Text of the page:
Professor David Forbes from the University of Melbourne stepped up to co-chair the event and brought the world’s leaders in the field together for an outstanding conference program.

The keynote address at the opening dinner was delivered by Amos Oz, regarded as Israel’s most important living author.  He spoke about his famous novel A Tale of Love and Darkness, and he related his own experiences to the familial aspects of depression and suicide. In his special way, he weaved a narrative which spanned the personal, the political and the emotional. He brought a perspective that one only can achieve in the later years of life after an extraordinary career such as his.

Grant Blashki

Participants were also treated to a front row seat to observe Yom Yerushalayim celebrations from the rooftop of Beit Shmuel where the conference dinner was held.  Ron Finkel joked that the light and fireworks show were planned for us in honour of the conference.  We couldn’t help but reflect on this unique moment in history; it was exactly 50 years since the Jewish people woke to a reunified Jerusalem.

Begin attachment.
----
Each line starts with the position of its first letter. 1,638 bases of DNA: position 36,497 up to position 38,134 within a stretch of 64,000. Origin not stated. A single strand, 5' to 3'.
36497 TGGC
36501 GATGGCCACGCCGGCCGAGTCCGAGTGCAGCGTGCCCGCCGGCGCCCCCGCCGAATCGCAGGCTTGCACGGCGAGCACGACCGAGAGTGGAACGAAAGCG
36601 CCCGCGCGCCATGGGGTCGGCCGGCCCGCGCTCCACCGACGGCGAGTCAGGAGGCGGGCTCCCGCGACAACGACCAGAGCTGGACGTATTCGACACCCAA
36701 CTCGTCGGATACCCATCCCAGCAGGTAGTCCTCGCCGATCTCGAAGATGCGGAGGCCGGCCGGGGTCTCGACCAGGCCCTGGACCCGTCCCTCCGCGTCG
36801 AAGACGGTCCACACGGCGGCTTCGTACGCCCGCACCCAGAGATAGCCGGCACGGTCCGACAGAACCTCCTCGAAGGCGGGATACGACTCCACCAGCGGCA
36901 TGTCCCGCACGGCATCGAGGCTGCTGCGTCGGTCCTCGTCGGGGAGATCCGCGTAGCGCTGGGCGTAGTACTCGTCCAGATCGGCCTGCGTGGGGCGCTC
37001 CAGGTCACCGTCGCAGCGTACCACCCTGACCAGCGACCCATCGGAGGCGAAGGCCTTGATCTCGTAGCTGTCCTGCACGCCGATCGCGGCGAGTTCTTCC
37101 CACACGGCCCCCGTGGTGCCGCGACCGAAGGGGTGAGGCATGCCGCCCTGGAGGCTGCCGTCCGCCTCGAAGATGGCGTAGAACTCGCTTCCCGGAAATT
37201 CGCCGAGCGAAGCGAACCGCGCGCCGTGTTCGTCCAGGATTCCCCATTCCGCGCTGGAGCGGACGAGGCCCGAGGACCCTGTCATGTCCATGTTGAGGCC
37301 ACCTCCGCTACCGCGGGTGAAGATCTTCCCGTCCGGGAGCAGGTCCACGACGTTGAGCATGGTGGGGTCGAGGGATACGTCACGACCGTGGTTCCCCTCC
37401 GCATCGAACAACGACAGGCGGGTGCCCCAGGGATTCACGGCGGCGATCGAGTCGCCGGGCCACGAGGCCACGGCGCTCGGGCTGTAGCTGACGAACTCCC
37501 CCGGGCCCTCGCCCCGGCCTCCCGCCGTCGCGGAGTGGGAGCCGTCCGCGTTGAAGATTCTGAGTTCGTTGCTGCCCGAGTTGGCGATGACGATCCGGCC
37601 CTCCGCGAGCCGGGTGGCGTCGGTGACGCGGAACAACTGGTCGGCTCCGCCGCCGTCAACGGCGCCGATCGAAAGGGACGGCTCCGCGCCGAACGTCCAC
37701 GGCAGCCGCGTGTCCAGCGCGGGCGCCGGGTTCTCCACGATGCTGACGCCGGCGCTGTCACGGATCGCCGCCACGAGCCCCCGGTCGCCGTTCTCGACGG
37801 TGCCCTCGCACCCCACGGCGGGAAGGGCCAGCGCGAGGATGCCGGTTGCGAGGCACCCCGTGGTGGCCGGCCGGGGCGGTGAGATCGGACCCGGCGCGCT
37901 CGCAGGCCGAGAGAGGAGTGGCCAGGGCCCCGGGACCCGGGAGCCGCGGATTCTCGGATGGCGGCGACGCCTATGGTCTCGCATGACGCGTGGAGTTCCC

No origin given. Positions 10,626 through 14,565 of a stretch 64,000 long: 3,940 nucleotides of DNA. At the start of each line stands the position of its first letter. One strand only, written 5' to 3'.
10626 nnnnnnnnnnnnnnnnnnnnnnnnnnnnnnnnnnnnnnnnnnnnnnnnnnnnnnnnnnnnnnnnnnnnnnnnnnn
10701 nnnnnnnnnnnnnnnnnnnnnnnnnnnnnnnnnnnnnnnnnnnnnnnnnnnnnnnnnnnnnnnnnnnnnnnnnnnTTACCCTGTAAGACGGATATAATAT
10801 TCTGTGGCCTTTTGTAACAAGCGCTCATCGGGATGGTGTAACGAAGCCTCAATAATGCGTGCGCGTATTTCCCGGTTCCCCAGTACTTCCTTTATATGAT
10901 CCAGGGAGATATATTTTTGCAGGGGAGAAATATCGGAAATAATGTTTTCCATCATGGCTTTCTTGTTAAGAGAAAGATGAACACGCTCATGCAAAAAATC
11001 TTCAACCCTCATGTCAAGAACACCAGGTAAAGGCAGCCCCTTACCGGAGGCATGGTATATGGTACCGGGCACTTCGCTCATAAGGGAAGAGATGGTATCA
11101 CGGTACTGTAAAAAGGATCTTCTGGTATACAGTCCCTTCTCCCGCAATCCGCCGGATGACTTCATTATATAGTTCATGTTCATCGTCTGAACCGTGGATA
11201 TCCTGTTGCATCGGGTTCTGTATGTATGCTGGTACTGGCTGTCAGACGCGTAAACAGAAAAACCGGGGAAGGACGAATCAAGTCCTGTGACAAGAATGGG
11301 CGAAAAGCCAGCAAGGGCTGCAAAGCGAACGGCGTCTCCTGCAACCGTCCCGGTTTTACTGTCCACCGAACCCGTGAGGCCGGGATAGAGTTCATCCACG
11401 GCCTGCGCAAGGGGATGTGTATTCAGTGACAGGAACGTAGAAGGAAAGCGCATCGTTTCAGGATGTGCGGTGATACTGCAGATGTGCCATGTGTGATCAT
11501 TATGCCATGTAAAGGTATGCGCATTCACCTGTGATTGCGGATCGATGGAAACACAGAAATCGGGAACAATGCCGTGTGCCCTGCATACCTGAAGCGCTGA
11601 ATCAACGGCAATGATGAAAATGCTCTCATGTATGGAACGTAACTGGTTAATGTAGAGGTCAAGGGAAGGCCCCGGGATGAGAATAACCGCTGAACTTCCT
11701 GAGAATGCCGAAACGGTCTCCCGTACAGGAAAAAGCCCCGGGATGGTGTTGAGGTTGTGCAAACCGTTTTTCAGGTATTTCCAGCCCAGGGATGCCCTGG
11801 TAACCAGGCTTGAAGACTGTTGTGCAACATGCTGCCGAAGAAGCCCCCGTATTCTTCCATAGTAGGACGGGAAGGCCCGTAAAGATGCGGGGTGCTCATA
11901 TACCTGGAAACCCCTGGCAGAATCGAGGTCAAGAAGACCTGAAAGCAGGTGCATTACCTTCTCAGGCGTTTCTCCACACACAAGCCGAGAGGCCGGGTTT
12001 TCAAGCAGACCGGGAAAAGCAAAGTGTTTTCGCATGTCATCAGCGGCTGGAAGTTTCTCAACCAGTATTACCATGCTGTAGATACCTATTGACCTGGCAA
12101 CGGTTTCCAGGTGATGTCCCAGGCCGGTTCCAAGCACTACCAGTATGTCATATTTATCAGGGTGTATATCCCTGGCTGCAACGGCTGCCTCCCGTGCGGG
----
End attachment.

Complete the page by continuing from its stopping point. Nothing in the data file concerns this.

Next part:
The plenary sessions were really off the charts, and I had to text my children that unusually today I felt like the dumbest guy in the room! This was not a conference that had presentations just to fill the spaces; indeed, some very critical and timely fundamental debates about the nature of post-traumatic stress disorder were in full flight – how it is diagnosed, what criteria, and how it should be treated were fiercely debated and discussed. What struck me was that the speakers brought a strong scientific base to their arguments, while integrating a very humanistic and clinical perspective based on many years of experience.

Many colleagues from leading centres of learning and research around the world commented to me that this was truly a world-class conference.